Filmography of Marguerite Roberts

Filmography of

Marguerite Roberts

(1905 - 1989)

wife photo

Career Highlights

Marguerite Roberts had little preparation for a career as a screenwriter. Beyond high school, she had only a two-month secretarial course at a business college in Colorado. During the early 1920s, Roberts and her husband traveled around the Southwest United States selling imitation pearls. However, business dried up and left them marooned in El Centro, California. Roberts found work as a reporter for the local paper. Later, abandoning her marriage, Roberts moved to Los Angeles, where a sister of hers was living.

Roberts got a job as a secretary at Fox-Western, and later was promoted to script-reader. With a fellow script-reader, Roberts proposed her first screenplay. Later, Roberts worked under contract at Paramount, where she met her second husband, John Sanford. In 1939, Roberts signed the first of a string of contracts with Metro-Goldwyn-Mayer that would make her one of the most respected and highest paid screenwriters in Hollywood. She wrote screenplays for Katharine Hepburn, Clark Gable, Lana Turner, Elizabeth Taylor, Gregory Peck and Spencer Tracy. In 1941, Roberts co-wrote the Gable-Turner western Honky Tonk with Sanford.

In 1951, Roberts was called before the U. S. House Committee on Un-American Activities. She took the Fifth Amendment and declined to answer questions about whether she had been a member of the Communist party. This decision placed her on the film industry's Blacklist, making her unemployable. Sanford and Roberts traveled to England, where Roberts unsuccessfully attempted to find work as an expatriate. The couple returned to the United States, where they began ten years of anguishing internal exile, in which Roberts could not ply the profession that she loved.

Finally, in 1961, Roberts became one of the first blacklisted screenwriters to be offered a studio contract, when she accepted employment at Columbia. In 1969, Roberts wrote the screenplay for True Grit, which won John Wayne his only Oscar. Roberts retired from screenwriting in 1971.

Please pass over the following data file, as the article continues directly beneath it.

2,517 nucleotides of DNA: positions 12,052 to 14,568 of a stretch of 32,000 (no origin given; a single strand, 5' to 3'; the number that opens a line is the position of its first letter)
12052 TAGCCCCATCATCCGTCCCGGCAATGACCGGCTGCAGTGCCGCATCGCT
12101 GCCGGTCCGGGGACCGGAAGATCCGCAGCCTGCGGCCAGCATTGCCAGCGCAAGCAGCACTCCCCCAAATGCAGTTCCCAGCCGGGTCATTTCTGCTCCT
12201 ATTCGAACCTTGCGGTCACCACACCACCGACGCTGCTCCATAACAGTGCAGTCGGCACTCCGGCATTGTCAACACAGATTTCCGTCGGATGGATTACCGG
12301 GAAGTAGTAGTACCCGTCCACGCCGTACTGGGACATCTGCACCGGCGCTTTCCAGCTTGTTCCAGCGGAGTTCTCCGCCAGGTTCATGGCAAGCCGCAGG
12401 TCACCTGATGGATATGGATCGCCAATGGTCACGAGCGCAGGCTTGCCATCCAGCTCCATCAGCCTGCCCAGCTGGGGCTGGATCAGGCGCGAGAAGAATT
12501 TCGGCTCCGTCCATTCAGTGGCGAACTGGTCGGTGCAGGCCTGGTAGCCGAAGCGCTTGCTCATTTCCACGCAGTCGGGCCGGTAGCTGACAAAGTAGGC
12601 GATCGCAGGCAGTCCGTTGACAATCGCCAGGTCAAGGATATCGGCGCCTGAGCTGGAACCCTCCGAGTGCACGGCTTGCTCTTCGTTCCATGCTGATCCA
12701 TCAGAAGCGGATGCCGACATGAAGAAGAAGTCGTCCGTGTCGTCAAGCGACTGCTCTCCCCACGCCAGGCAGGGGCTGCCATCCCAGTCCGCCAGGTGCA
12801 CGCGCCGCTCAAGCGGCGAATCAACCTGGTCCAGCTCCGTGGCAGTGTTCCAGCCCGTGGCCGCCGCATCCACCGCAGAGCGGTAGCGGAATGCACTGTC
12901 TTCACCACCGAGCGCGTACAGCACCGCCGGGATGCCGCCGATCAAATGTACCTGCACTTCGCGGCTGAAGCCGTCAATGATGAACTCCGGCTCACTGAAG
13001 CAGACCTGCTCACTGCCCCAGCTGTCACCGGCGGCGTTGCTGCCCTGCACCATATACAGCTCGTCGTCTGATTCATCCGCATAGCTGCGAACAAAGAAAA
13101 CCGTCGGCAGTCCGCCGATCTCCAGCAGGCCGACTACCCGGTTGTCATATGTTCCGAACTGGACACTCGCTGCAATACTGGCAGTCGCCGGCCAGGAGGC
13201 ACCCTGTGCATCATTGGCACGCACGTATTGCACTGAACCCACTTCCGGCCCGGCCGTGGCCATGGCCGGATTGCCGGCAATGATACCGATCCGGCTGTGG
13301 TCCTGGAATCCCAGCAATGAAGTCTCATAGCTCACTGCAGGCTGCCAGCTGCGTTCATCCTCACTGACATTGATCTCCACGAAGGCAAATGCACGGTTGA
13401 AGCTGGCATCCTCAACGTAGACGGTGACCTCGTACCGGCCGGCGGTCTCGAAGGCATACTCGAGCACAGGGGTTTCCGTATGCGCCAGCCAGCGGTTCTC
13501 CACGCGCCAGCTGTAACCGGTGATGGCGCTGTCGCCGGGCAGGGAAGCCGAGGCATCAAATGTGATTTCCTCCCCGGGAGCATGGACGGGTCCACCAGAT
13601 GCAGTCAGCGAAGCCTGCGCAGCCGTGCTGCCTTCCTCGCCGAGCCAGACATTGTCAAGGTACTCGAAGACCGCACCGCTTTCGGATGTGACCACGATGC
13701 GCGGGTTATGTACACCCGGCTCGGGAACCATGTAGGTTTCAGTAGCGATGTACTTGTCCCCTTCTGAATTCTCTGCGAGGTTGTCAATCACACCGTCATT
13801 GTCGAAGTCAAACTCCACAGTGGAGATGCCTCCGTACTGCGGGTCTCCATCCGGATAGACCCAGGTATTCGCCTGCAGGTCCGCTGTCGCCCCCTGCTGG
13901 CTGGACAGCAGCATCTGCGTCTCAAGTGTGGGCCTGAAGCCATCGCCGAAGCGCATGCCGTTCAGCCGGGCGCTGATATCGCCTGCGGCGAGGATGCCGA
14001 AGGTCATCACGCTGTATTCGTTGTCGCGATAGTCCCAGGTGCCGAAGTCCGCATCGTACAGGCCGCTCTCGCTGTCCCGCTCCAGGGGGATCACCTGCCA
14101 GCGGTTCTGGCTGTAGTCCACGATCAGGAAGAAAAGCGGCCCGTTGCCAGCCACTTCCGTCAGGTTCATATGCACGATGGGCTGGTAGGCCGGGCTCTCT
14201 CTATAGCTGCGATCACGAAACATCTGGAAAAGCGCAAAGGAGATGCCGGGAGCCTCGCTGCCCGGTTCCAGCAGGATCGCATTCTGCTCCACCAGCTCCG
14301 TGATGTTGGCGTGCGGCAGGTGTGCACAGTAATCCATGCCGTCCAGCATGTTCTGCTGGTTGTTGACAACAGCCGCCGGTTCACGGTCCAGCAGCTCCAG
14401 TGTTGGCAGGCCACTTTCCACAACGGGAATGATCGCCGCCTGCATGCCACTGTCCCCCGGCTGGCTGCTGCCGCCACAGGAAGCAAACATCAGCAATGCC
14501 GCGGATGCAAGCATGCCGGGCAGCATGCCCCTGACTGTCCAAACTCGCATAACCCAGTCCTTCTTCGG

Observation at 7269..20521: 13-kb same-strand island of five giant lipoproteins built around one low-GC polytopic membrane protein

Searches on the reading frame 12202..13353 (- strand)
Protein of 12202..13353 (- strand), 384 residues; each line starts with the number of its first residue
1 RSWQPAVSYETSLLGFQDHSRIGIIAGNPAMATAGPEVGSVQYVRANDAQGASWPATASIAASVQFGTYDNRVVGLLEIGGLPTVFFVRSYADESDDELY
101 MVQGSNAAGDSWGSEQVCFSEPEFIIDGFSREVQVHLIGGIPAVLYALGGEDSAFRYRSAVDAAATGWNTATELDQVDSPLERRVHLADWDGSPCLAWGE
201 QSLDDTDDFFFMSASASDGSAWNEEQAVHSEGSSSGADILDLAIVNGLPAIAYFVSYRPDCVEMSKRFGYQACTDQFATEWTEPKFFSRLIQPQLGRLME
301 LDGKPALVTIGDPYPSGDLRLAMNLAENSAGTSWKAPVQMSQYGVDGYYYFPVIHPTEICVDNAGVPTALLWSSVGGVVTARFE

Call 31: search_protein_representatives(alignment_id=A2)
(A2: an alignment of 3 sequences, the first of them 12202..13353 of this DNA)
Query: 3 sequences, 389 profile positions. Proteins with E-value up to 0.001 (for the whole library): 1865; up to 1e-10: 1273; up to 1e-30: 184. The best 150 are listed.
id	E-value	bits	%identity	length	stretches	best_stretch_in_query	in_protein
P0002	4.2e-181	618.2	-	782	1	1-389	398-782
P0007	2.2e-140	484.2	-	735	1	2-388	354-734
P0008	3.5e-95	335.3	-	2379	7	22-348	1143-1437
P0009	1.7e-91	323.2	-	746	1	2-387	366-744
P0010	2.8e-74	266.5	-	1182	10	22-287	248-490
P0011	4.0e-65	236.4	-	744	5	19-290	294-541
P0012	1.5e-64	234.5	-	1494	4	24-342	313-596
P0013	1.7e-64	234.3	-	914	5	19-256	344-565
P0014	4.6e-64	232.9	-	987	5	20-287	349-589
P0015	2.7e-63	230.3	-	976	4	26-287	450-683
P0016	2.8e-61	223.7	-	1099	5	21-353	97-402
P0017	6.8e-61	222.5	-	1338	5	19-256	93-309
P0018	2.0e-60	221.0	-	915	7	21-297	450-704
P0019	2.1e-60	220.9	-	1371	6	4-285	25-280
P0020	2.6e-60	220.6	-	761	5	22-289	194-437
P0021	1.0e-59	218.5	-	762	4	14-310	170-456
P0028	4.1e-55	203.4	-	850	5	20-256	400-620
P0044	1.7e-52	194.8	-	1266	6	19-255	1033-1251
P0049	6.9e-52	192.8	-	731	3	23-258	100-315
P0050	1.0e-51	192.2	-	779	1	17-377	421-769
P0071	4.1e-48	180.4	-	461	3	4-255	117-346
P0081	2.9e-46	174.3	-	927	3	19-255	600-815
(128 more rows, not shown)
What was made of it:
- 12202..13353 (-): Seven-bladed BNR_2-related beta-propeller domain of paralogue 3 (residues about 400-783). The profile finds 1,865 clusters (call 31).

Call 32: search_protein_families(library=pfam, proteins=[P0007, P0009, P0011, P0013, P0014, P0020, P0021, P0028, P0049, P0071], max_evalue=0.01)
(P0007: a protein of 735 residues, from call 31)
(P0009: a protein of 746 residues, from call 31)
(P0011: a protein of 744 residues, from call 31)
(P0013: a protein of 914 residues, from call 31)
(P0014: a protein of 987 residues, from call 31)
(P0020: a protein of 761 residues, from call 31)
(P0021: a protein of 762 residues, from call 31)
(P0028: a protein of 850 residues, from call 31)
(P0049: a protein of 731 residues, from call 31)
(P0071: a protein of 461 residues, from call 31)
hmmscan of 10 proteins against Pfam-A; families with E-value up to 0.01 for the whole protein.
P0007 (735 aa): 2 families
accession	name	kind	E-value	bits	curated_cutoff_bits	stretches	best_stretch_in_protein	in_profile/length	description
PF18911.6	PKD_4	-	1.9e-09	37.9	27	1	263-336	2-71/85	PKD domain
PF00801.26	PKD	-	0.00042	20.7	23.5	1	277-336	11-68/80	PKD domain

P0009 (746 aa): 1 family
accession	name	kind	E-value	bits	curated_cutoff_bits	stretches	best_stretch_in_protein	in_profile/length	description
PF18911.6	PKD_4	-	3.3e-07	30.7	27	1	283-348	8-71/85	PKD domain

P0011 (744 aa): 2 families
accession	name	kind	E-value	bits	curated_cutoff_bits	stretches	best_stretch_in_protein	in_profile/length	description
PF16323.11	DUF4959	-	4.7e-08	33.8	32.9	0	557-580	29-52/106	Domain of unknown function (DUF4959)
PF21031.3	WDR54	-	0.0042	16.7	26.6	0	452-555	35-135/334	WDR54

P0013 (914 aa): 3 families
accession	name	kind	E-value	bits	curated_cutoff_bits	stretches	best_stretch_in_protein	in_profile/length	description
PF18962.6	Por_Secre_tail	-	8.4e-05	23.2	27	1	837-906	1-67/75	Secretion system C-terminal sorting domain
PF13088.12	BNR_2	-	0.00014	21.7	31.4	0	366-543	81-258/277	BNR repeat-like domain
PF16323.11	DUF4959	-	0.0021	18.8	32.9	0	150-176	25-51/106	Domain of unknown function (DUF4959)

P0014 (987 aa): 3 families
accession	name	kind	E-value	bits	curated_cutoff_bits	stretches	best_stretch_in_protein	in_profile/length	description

1933Sailor's Luck
1933Jimmy and Sally
1934Peck's Bad Boy
1935College Scandal
1935Men Without Names
1935The Last Outpost
1936Rose Bowl
1936Forgotten Faces
1936Florida Special
1936Hollywood Boulevard
1937Wild Money(uncredited)
1937Turn Off the Moon
1938Meet the Girls
1939They Shall Have Music(uncredited)
1941Ziegfeld Girl
1941Honky Tonk
1942Somewhere I'll Find You
1944Dragon Seed
1947Desire Me
1947The Sea of Grass
1948If Winter Comes
1949The Bribe
1951Soldiers Three
1952Ivanhoe(credit restored)
1953The Girl Who Had Everything(uncredited)
1962The Man Attraction(uncredited)
1962Diamond Head
1965Love Has Many Faces
19685 Card Stud
1969True Grit
1971Red Sky at Morning
1971Shoot Out


The information on this page comes from the writings of John Sanford, an interview of Roberts by Tina Daniell, published in Tender Comrades, and an article by film historian Joseph McBride, "A Woman with True Grit," originally published in the Writers Guild Magazine, Written By, in November 1999. Prof. McBride's article is reprinted as the afterword of John Sanford's last book, A Palace of Silver. It is also reprinted in McBride's newly published Two Cheers for Hollywood: Joseph McBride on Movies, which includes a long essay on Sanford.

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A Palace of SilverCapra Press2003eBook


Much of John Sanford's writing has been dedicated to describing his life with Maggie Roberts. In Maggie: A Love Story, Sanford covers the span of their relationship. We Have a Little Sister is something of a prequel, in which Sanford imaginatively reconstructs Maggie's life prior to their meeting.

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Maggie: A Love StoryBarricade Books1993eBook

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We Have a Little SisterCapra Press1995out of print

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Text & photos copyright © Jack Mearns, 2003-2021. All rights reserved.

rev. 9/3/21